I’m currently a little sad, sat here in England. Never thought I would say this, but compared to the last 9 months of my life it’s all a little lonely and monotonous. After the journey and adventure I’ve been on since September, you kinda feel lost and confused when you sit down and realise it all ended a few weeks ago.
Writing this piece isn’t going to be easy – have a box of tissues ready for me, will you?
I went to Grenoble on Erasmus in September 2013 to study at IUT2 (Pierre Mendes University, France) on one of their economics/management courses. During that time my life completely changed – I don’t think I will ever be the same person again. The entirely different life I lived, the people I met, the experiences I enjoyed… all of that is bound to change you in some way, isn’t it?
I guess if I had to come up with a short list of the highlights, it would have to look like this:
- Studying for one year, learning management skills and economic theory, all with a foreign culture and language at the heart of the course.
- Playing American Football for one of the most high-octane, exciting teams in France – playing with and against some French national players and even some from North America. I also got to referee the game too.
- Engaging in the Erasmus community through meet-ups and parties – different cultures and lifestyles colliding in one year-long celebration of international collaboration and learning.
- Becoming an English Language Assistant in my college, helping lots of students improve their conversational English to prepare them not just for exams but also their life ahead too.
- Meeting people from all over the world who weren’t on Erasmus, understanding why they went to Grenoble. I made great friends with many of them and will do for years to come.
- Continuing to develop my foreign language skills with practical experience – sometimes to the degree where I was making mistakes in my English.
- Immersing myself in a culture that I never truly understood until I went there and lived that life.
I knew that when I arrived that I was going to have a lot of fun with different experiences though at the same time I knew I would have to adjust my lifestyle to fit in with the French idea – the language is much faster, the shops don’t open much on a Sunday, to give two examples.
What I found is that Erasmus helped me settle in so much more easily than if I was there on my own. In the beginning you get to sit down with people and what I quickly realised is that we all had the same sort of problems – everyone had travelled to be in Grenoble and had a different level of French from what was expected. Some of us were older than others but it didn’t seem to matter – there was no generational gap between us. We were all there for the same reason, which was to have an entirely new experience all together.
As time progressed I found that Erasmus was more than just a way of going out and partying together – these people became great friends who I spent time with, tackling our difficulties of life, socialising, studying together and experiencing the culture together in general. That’s not to say we didn’t enjoy the odd party – the mental image I have of four shirtless Swedish lads dancing on tables to Abba’s ‘Voulez Vous’ on a ‘Euro Cheese’ night in town is going to stick with me for a few years to say the least.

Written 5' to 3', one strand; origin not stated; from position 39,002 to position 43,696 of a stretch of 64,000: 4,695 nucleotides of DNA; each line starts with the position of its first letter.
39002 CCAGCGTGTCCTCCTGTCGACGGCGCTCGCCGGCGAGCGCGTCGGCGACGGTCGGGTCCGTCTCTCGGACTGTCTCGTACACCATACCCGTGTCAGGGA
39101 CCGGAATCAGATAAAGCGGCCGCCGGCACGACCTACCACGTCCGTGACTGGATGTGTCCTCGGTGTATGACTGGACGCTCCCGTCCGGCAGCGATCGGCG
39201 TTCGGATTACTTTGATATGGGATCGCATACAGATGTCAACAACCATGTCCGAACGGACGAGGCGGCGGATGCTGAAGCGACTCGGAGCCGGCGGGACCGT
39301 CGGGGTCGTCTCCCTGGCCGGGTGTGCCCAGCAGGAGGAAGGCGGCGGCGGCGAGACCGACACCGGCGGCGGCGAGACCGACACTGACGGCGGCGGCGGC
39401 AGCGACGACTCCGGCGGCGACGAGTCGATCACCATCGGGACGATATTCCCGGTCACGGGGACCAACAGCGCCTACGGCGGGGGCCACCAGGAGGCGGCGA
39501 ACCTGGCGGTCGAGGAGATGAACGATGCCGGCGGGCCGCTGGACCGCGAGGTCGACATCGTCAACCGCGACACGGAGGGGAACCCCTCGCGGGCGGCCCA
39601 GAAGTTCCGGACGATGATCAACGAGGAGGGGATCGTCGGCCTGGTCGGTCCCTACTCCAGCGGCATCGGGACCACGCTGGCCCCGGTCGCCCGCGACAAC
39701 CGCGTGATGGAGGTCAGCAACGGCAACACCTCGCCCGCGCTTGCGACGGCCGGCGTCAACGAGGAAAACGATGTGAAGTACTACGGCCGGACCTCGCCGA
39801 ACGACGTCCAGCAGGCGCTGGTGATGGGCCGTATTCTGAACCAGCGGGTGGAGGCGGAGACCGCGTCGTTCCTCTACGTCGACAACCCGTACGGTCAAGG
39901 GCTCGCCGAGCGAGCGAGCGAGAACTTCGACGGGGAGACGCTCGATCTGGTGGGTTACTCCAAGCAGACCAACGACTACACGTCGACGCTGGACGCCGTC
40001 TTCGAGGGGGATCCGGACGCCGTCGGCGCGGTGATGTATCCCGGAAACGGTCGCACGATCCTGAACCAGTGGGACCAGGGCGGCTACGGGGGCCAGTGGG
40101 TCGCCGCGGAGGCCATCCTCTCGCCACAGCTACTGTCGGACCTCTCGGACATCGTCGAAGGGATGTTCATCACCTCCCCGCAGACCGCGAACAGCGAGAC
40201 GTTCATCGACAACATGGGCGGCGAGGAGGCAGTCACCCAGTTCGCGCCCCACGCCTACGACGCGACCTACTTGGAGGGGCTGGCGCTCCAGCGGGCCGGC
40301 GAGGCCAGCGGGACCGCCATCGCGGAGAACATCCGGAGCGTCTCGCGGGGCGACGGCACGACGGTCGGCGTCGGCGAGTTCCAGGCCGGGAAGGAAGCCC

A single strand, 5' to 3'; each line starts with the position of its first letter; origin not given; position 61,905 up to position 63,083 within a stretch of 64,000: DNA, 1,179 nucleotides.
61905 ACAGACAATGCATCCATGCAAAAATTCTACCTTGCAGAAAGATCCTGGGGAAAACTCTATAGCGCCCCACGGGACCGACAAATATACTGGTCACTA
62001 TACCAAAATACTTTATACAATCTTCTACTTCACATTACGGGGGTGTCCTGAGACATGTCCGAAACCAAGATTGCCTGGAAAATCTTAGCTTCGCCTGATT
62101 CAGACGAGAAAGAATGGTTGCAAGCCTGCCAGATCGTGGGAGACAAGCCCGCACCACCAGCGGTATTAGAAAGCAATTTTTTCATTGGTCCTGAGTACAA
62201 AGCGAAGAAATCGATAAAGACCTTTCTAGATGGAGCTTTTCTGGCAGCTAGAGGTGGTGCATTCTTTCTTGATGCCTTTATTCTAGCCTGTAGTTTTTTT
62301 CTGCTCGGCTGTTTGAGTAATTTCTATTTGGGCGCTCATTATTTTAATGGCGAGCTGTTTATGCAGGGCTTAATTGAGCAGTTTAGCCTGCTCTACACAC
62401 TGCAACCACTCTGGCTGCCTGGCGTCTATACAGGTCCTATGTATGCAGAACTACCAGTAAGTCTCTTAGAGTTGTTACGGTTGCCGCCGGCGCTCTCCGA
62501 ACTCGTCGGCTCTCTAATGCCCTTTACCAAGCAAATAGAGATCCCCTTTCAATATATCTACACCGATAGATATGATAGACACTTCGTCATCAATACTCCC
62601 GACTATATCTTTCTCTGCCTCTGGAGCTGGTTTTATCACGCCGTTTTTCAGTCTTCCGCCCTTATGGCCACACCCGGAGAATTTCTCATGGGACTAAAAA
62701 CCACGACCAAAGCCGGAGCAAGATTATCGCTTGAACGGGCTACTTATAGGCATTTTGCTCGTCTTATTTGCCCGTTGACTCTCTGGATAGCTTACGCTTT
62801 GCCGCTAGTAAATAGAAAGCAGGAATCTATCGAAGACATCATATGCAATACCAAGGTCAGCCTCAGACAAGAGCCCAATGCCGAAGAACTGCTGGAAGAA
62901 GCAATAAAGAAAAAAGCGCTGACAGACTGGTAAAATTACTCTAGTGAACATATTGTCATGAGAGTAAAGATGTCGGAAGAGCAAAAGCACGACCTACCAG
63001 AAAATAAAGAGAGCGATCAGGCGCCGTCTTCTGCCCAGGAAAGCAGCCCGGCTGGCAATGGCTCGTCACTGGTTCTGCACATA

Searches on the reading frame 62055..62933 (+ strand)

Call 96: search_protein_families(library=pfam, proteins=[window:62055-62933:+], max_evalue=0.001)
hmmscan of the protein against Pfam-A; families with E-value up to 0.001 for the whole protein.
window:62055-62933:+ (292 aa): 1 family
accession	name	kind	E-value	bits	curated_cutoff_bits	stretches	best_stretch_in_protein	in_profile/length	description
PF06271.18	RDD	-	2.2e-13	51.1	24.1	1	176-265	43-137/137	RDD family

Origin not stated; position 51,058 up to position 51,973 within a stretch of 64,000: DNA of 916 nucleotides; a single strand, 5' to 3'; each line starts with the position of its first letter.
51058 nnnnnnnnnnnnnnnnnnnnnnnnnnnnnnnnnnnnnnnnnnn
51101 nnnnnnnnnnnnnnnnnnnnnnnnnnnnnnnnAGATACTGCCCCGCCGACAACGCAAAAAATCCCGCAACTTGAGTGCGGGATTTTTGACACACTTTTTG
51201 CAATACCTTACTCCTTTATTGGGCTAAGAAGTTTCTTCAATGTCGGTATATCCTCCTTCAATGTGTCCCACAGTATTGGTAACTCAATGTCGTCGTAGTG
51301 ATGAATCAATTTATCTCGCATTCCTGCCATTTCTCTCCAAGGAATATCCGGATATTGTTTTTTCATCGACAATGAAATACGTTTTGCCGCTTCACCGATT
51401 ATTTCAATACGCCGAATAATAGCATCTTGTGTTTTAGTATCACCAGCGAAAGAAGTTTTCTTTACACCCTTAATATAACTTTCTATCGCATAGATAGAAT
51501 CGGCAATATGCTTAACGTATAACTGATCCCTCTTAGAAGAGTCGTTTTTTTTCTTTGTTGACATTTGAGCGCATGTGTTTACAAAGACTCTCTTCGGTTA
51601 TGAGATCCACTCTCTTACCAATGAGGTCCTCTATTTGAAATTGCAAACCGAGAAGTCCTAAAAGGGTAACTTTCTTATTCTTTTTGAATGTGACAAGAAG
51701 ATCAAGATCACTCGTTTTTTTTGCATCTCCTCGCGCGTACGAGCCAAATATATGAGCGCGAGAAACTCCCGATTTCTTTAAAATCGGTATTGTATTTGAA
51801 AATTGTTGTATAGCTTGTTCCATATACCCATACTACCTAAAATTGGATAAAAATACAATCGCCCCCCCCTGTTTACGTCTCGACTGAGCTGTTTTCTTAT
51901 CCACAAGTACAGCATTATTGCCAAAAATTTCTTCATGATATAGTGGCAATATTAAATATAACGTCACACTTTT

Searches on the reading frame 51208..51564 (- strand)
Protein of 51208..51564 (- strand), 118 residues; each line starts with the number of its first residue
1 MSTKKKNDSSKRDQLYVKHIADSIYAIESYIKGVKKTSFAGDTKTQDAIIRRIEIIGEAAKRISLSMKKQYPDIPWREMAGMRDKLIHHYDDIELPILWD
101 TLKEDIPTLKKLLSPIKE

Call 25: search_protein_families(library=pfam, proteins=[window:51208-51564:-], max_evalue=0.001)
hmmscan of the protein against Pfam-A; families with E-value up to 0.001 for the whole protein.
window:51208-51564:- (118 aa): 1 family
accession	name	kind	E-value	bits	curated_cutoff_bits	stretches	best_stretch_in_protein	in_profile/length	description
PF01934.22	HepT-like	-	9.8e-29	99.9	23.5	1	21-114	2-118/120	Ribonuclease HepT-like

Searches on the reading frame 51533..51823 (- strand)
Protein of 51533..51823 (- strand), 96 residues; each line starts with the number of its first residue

The people on my course were great people also – they understood that I had grown up in a different country with a different attitude towards life and education and so they helped me get settled in. The vast majority of my group were French and so that really helped me get much closer to being fluent in the language – the Colombians who were in there too brought their own vibrant and rich culture also, which made for a lot of fun and interesting debate.
I was lucky to meet people from the UK who were studying out on Erasmus also – they would tell you the same thing if they were asked about their experiences. Every British student I met explained how they had gradually fallen in love with Europe, from the trips to Oktoberfest to Christmas markets to their incredible parties and social nature – it all meant a lot to them and they certainly came out with a positive experience from it all.
I know I talk a lot about parties and all that – I realise that I have to be balanced and explain the working side of Erasmus too. The work was tough, there is no doubt. For me I took a year out to study more of what I had studied back home – the University of Lincoln. I had already studied International Business Management for two years and so consolidating that knowledge with a French twist was certainly a fantastic experience. It proved a real test for myself but I got through it – I look back and it certainly tested me and my skills and knowledge. I would love to go back and do something in France again one year – they have a certain way of teaching which I love and appreciate. To be honest I wish I could go back to that style of teaching when I start again in Lincoln in September.
Speaking of going back… I wish I didn’t have to leave Erasmus. People talk about the ‘post-Erasmus depression’ and how difficult it is to come back and adjust to being back at home. It’s been an incredible experience and it’s tough to get to terms with the fact that it’s all over now. I met one person in Grenoble who loved it so much she decided not to leave at all, even though it was 6 years ago – don’t think I could ever blame her.
I’ve learnt so much about Europe, the world and so met many different people I don’t think I could ask for a better year. It’s been amazing and I would always encourage people to go.
Long live Erasmus. And long live the memories too.
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